Michael Isikoff

Stories by Michael Isikoff

  • The Dirty War Moves South

    Mudslinging. Hit jobs. Dark arts. Whatever you want to call the practice, it's back for Campaign 2008, and it's only going to get worse.
  • Archivist Challenges Cheney

    A National Archives official reveals what the veep wanted to keep classified--and how he tried to challenge the rules
  • Son’s Past Could Come Back to Bite Huckabee

    As Mike Huckabee gains in the polls, the former Arkansas governor is finding that his record in office is getting more scrutiny. One issue likely to get attention is his handling of a sensitive family matter: allegations that one of his sons was involved in the hanging of a stray dog at a Boy Scout camp in 1998. The incident led to the dismissal of David Huckabee, then 17, from his job as a counselor at Camp Pioneer in Hatfield, Ark. It also prompted the local prosecuting attorney— bombarded with complaints generated by a national animal-rights group—to write a letter to the Arkansas state police seeking help investigating whether David and another teenager had violated state animal-cruelty laws. The state police never granted the request, and no charges were ever filed. But John Bailey, then the director of Arkansas's state police, tells NEWSWEEK that Governor Huckabee's chief of staff and personal lawyer both leaned on him to write a letter officially denying the local prosecutor...
  • CIA Tape: What Will AG Do?

    How will the new attorney general respond to the CIA's destruction of interrogation videotapes?
  • The Qatari Connection

    Giuliani won't release a full list of his business interests. One now-public deal is of particular note.
  • Selective Memories

    Master spinners Bill Clinton and Karl Rove try to rewrite the roles they played in the run-up to war.
  • Wolfowitz Back in Govt.?

    The Bush administration has offered the former World Bank president a new public service position.
  • Dangerous Liaisons

    Nada Prouty worked for the FBI and CIA. Now there's worry she's not who they thought she was.
  • Interpol Raises The Stakes

    With little fanfare, tension between Iran and the Bush administration escalated earlier this month when Interpol, the world police organization, voted to issue "red notices" for the arrest of three Iranian government officials, including Deputy Defense Minister Ahmad Vahidi. The three men have been charged in Argentina with conspiring alongside notorious Hizbullah terrorist Imad Mughniyeh to blow up a Jewish community center in Buenos Aires in July 1994— an attack that killed 85 people. Iranian delegates challenged the vote by Interpol's General Assembly, labeling it a "Zionist plot." Nevertheless, it was a key victory for the United States and Argentina. As a result, customs and border officials around the world will be notified that the Iranians are wanted on terrorism charges. "These people know that if they leave Iran, they run the risk of being arrested," said Interpol secretary-general Ronald Noble, who called the action "probably the most contested red-notice dispute in...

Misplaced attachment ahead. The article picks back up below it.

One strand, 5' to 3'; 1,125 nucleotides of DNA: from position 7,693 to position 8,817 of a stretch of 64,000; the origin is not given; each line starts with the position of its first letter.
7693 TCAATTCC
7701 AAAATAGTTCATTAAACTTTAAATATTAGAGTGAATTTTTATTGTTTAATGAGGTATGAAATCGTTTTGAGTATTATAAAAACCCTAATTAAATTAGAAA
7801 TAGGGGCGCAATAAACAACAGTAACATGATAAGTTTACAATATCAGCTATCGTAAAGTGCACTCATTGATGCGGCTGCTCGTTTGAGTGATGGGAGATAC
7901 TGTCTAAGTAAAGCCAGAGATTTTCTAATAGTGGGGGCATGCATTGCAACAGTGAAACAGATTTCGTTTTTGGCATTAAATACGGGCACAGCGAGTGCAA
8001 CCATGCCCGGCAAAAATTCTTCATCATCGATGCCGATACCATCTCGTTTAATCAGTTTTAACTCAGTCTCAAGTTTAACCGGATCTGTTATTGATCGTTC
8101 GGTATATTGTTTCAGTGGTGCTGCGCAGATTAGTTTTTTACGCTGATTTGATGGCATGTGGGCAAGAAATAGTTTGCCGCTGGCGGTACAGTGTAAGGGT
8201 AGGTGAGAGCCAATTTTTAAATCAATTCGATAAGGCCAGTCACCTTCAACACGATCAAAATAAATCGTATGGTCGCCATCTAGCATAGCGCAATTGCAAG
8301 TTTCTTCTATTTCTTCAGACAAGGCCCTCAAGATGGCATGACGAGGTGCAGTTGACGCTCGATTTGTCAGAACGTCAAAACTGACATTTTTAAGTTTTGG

• An Ex-A.G. Avoids Caller ID

    The nation's telecommunications companies want immunity from lawsuits related to their participation in President Bush's warrantless-surveillance program, and to get it, they've been mounting an aggressive Capitol Hill lobbying campaign. Last week they played what they hoped would be their trump card: a letter backing their position from ex-attorney-general John Ashcroft and three other former top Justice officials. The quartet seemed to have special credibility on the issue: they had all once threatened to resign because of concerns about the top-secret spying program's legality. Republican Sen. Orrin Hatch called the letter "very interesting," adding that the telecoms deserved protection from costly lawsuits for their service to the intelligence community.But the correspondence left out some pertinent details. Ashcroft's consulting firm, the Ashcroft Group, registered last year to lobby for AT&T—one of the three big telecoms, along with Verizon and Sprint, spear-heading the...
  • Campaign '08: Hillary's Paper Trail